Created attachment 1094452 [details]
virt-manager storage-based windows
qemu X.Y.50 is the version number for qemu.git when it is between releases, but before rc0 versions come out.
The discrepancy you point on in comment #9 could be due to qcow2 (and other image formats) being sparse, that is capable of representing a large filesystem on to the guest, but only using the bare minimum disk space on the host until the guest has actually written to it. 'qemu-img info $path' will give a bit more info about the qcow2 specifics
Are you re-using disk images for the install, or creating a new disk image? Maybe something inside the existing disk image filesystem is confusing the ubuntu installer... it may explain the libguestfs error in the virt-manager logs too. So can you ensure the disk image is wiped out between install attempts? If that doesn't fix it, try allocating a raw disk image and see if that makes any difference
I've already tried to use new disk image at the beginning of each new try, but it doesn't change anything.
I tried to use other images, but no luck here either:
- different disk bus (SATA),
- different storage format (raw)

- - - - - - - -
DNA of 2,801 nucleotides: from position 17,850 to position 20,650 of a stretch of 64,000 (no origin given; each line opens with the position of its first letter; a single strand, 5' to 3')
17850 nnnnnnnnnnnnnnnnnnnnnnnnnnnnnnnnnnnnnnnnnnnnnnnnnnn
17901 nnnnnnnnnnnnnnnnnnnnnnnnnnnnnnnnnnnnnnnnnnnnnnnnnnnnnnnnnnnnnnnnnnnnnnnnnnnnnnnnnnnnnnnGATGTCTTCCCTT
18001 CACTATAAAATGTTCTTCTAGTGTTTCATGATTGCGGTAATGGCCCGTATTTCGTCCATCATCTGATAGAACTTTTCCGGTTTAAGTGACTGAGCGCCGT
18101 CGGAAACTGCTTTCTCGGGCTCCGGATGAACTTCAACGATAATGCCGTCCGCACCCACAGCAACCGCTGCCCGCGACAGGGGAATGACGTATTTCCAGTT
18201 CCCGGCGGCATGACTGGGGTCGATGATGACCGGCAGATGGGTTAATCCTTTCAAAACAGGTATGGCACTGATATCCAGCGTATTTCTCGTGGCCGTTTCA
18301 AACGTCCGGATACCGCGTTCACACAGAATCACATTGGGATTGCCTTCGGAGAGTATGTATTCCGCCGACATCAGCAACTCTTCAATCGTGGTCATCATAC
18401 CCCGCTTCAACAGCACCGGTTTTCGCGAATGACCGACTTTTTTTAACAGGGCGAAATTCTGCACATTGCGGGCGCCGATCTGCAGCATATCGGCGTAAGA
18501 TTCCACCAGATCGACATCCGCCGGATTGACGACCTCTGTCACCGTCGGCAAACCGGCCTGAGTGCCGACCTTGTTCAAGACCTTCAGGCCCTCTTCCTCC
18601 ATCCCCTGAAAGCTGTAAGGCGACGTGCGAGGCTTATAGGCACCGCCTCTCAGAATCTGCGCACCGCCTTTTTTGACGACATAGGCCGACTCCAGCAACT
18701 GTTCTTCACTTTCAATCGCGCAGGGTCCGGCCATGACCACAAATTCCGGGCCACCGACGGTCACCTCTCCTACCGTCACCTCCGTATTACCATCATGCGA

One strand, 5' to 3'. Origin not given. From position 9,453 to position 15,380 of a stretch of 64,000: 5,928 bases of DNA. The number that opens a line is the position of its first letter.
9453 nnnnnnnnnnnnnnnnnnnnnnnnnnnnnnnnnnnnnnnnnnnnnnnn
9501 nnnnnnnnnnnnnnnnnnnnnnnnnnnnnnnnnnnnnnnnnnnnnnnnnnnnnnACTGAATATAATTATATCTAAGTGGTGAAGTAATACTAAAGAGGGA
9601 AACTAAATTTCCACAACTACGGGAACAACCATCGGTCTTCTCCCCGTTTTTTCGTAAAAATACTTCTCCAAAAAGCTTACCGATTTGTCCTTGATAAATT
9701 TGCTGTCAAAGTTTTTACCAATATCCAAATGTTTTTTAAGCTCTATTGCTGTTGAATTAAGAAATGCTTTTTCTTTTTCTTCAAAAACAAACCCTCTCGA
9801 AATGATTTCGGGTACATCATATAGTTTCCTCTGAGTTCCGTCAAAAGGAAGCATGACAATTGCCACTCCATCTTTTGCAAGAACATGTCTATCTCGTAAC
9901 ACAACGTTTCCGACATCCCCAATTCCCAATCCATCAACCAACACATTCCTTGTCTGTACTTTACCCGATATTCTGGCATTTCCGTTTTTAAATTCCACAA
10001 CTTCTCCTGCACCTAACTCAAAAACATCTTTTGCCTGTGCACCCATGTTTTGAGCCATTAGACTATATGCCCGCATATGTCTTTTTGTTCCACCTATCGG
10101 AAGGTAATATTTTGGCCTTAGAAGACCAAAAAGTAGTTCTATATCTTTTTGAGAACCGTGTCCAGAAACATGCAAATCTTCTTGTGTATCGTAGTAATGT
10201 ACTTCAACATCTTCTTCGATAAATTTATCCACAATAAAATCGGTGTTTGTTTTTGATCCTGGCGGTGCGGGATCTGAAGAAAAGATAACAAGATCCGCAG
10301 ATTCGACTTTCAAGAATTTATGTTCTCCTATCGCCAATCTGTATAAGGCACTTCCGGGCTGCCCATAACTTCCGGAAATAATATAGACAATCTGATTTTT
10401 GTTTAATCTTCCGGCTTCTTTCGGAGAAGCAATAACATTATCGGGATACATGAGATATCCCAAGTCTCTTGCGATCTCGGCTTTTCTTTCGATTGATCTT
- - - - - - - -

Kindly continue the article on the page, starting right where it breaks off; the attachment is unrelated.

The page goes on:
qemu-img info ./KVM-Ubuntu-Server-15.04.qcow2
file format: qcow2
virtual size: 2.2G (2361393152 bytes)
disk size: 1.1G
Format specific information:
refcount bits: 16
OK, there is a difference between the virtual size & the actual disk size.
Regarding the error in comment #3 about the discrepancy related to the physical block size of only the newly created VM disk, when there is no such error for all other VM disks, including Ubuntu 15.04 server: it seems that it is directly linked to the "OS type/version" chosen during the VM creation. If I choose anything lower than Ubuntu 15.10 for Linux, there is no such error. It appears only with 15.10. There is an issue here.
However, I've tried to define another VM with Linux/Ubuntu 15.04 & Ubuntu 15.10 ISO, and I've experienced the same issue installing it.
Are you able to install a VM with the same ISO on your system?
Could you share the versions of the virt-manager sources & of each major dependency:
Trying the create the same VM on a different host (Ubuntu Desktop 15.10) allowed me to have a full access to the error during the installation: cf. attachment "no disk drive was detected.txt"